Hip replacement surgery continues to push the boundary of how fast achieving full function can happen. While there are many elements to a rapid recovery, one of the key factors is the choice of surgical technique, or approach. Compared to traditional approaches, the minimally-invasive Direct Anterior Approach for total hip replacement has:



Shorter Length of stay in the hospital (1-7)



More patients discharged home (1,3,5,7)



Faster Functional Recovery (2,4-6,8-11)

Anterior Path Image

Improving on an already successful approach

The Anterior Path® Hip Approach is an extension of the Direct Anterior Approach. The novel approach utilizes a tube, or portal, to gain direct access to the hip socket, offering a surgeon direct visualization and preparation. The use of the portal allows for a smaller incision, and allows the surgeon to move the incision to the skin crease at the hip joint. This helps lessen many challenges related to both wound healing, and placing the implant into the femur.

What are the benefits?

Direct Anterior Approach

For patients considering hip replacement surgery, two of the biggest concerns are the ability to return to normal life and how long
the recovery process takes. The Direct Anterior Approach addresses both of these concerns in providing a faster functional recovery.2,4-6,8-11 Many aspects of the Direct Anterior Approach work to help deliver on this goal:

  • Spending less time in the hospital1-7
  • Less pain medications after surgery3,6,7
  • More likely to be sent home (versus a rehabilitation facility)1,3,5,7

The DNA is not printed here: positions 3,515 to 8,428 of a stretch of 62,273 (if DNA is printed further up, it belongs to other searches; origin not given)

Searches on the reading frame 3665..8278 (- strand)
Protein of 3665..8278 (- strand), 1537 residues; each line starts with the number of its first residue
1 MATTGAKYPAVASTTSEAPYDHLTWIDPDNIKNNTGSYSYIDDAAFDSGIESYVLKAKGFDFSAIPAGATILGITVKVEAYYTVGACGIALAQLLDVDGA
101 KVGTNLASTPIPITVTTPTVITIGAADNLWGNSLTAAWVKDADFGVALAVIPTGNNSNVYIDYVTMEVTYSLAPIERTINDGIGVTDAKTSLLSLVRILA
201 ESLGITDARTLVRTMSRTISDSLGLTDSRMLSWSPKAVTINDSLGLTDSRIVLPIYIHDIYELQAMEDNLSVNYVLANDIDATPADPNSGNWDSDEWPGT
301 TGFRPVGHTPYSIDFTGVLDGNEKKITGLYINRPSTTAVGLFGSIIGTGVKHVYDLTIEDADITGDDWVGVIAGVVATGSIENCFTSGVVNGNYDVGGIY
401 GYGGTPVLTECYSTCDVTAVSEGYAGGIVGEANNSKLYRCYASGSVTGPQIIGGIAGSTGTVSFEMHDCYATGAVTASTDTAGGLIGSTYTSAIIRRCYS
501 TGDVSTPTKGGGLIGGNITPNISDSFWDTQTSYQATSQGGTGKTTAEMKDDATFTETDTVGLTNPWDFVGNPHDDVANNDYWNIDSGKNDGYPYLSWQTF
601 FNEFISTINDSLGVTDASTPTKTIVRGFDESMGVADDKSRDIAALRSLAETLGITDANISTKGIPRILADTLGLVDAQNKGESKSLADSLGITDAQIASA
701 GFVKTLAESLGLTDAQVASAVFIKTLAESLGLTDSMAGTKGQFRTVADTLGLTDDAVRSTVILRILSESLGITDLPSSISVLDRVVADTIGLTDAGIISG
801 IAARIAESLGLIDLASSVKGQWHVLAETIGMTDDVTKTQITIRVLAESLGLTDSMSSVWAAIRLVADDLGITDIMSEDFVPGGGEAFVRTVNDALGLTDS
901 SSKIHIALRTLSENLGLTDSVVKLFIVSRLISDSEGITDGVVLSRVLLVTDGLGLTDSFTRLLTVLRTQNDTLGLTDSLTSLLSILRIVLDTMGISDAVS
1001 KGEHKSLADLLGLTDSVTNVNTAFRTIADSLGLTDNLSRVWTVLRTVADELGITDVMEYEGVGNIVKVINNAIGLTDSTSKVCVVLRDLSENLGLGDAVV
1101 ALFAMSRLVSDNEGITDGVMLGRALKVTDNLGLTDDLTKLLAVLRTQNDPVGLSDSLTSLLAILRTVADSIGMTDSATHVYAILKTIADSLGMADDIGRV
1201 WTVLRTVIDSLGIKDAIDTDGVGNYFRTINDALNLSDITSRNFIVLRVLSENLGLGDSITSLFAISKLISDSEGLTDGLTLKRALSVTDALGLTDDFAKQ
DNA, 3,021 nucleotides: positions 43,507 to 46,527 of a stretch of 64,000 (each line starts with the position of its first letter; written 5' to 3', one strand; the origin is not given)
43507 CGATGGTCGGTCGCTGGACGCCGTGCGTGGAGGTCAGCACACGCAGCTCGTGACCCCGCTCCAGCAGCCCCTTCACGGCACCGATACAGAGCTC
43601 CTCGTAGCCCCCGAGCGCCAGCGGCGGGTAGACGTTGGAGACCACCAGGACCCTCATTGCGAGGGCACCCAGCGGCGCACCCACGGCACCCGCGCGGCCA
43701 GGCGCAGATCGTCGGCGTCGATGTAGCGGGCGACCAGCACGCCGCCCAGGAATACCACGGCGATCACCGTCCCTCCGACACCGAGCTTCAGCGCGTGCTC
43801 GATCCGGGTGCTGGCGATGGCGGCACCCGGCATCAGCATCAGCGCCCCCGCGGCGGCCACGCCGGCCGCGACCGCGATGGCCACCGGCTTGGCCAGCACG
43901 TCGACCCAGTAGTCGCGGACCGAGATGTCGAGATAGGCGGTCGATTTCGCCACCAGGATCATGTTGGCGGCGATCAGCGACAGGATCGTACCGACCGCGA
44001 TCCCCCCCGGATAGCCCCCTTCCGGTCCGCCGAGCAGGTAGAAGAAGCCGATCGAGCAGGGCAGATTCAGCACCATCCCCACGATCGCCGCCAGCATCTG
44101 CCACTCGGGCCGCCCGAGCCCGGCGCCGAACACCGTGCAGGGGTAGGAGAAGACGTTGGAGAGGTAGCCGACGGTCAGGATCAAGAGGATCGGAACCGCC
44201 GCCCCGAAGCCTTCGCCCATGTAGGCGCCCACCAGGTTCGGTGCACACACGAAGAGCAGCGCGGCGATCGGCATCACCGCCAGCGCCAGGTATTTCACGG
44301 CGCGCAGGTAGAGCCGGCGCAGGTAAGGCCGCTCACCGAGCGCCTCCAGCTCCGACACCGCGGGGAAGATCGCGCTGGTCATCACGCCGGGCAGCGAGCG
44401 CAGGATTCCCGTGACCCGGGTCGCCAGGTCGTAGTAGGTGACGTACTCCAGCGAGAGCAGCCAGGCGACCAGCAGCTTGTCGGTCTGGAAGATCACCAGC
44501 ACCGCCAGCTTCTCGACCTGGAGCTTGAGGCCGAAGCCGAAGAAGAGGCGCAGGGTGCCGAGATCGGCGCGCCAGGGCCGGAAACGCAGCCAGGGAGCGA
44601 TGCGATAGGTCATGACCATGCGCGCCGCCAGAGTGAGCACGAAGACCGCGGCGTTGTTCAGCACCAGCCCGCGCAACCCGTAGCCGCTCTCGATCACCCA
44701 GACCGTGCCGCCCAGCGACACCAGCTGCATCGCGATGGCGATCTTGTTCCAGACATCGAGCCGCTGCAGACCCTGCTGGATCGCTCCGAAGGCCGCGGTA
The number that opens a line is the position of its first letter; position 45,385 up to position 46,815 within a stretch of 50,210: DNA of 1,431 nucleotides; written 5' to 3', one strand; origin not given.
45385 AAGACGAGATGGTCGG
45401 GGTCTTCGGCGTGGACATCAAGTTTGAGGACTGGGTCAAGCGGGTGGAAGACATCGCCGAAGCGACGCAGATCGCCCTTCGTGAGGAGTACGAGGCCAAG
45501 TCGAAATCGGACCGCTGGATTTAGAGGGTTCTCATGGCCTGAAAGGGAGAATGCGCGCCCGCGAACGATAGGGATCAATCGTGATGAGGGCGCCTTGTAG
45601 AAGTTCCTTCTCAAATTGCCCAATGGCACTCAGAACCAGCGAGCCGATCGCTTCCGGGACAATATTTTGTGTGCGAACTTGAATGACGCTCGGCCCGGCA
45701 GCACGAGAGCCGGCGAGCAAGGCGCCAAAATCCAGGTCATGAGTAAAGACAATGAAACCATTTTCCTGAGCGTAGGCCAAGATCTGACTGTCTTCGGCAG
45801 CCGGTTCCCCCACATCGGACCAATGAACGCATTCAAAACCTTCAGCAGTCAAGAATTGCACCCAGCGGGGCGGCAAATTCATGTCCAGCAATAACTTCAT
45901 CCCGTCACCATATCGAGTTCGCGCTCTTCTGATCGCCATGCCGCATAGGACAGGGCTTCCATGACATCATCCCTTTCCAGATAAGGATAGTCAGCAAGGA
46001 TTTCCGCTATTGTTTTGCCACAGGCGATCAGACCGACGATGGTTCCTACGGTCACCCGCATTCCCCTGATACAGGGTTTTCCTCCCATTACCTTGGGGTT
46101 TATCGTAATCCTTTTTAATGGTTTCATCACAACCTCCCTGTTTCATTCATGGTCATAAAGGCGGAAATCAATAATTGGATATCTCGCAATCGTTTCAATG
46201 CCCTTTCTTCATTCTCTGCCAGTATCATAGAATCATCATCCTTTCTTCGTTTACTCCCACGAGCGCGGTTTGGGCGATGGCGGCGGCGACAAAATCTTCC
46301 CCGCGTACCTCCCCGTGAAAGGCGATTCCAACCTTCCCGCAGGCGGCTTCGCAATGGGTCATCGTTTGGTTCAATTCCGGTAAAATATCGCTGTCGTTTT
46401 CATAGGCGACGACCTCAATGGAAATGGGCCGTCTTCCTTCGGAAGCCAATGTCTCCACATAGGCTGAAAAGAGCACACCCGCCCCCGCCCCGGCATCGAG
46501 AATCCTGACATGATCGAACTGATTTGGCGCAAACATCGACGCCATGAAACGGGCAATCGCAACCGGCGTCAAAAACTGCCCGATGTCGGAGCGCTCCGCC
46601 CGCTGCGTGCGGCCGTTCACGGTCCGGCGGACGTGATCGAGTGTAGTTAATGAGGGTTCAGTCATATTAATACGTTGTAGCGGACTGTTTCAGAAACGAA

• Less time using assistive ambulatory devices (such as a cane or walker)3,4

Anterior Path® Approach

The Anterior Path® skin incision is made in the hip crease, providing potential benefits as compared
to a Direct Anterior incision:

  • Improved Wound Healing16
  • Fewer Wound Complications15

What surgeons are saying about Anterior Path®

"In medicine and surgery, there's always room for improvement - a continuum of care to come to the optimal result. Nothing will ever be perfect, but when we look at the continuum of care with the anterior approach, I think the Anterior Path is part of that next evolution."

- Dr. Paul Beaule, MD, FRCSC, Ottawa, Ontario, Canada

“All of the patients that I've had come back have been extremely satisfied with their result.”

- Dr. Charles Lawrie, MD, St. Louis, MO

“I'm super excited about it. I think it's going to take off and people are going to do better with their hips because of that, and the patients are going to do better because we're doing better hips."

- Dr. Matthew Seidel, MD, Phoenix, AZ

"We're talking hours of hospital admission [rather than days] and we're talking rapid recovery. This is the term we use at our hospital to get patients up and walking as soon as possible and Anterior Path® definitely helps that, because there's less muscle damage. "

- Dr. Joseph Assini, MD, Denver, CO

Patient resources

Five Things to Ask Your Hip Surgeon

Five things to ask your hip surgeon

Hip Replacement FAQ

Hip replacement FAQ


Every patient is different, and individual results will vary. There are risks and recovery times associated with surgery. Consult your doctor to determine if joint replacement surgery is right for you.

Individual results and activity levels after surgery vary and depend on many factors including age, weight and prior activity level. There are risks and recovery times associated with surgery and there are certain individuals who should not undergo surgery. Please click here to read about risks associated with surgery. Only a physician can tell you if this product and associated procedure are right for you and your unique circumstances. Please consult with a physician for complete information regarding benefits, risks and possible outcomes.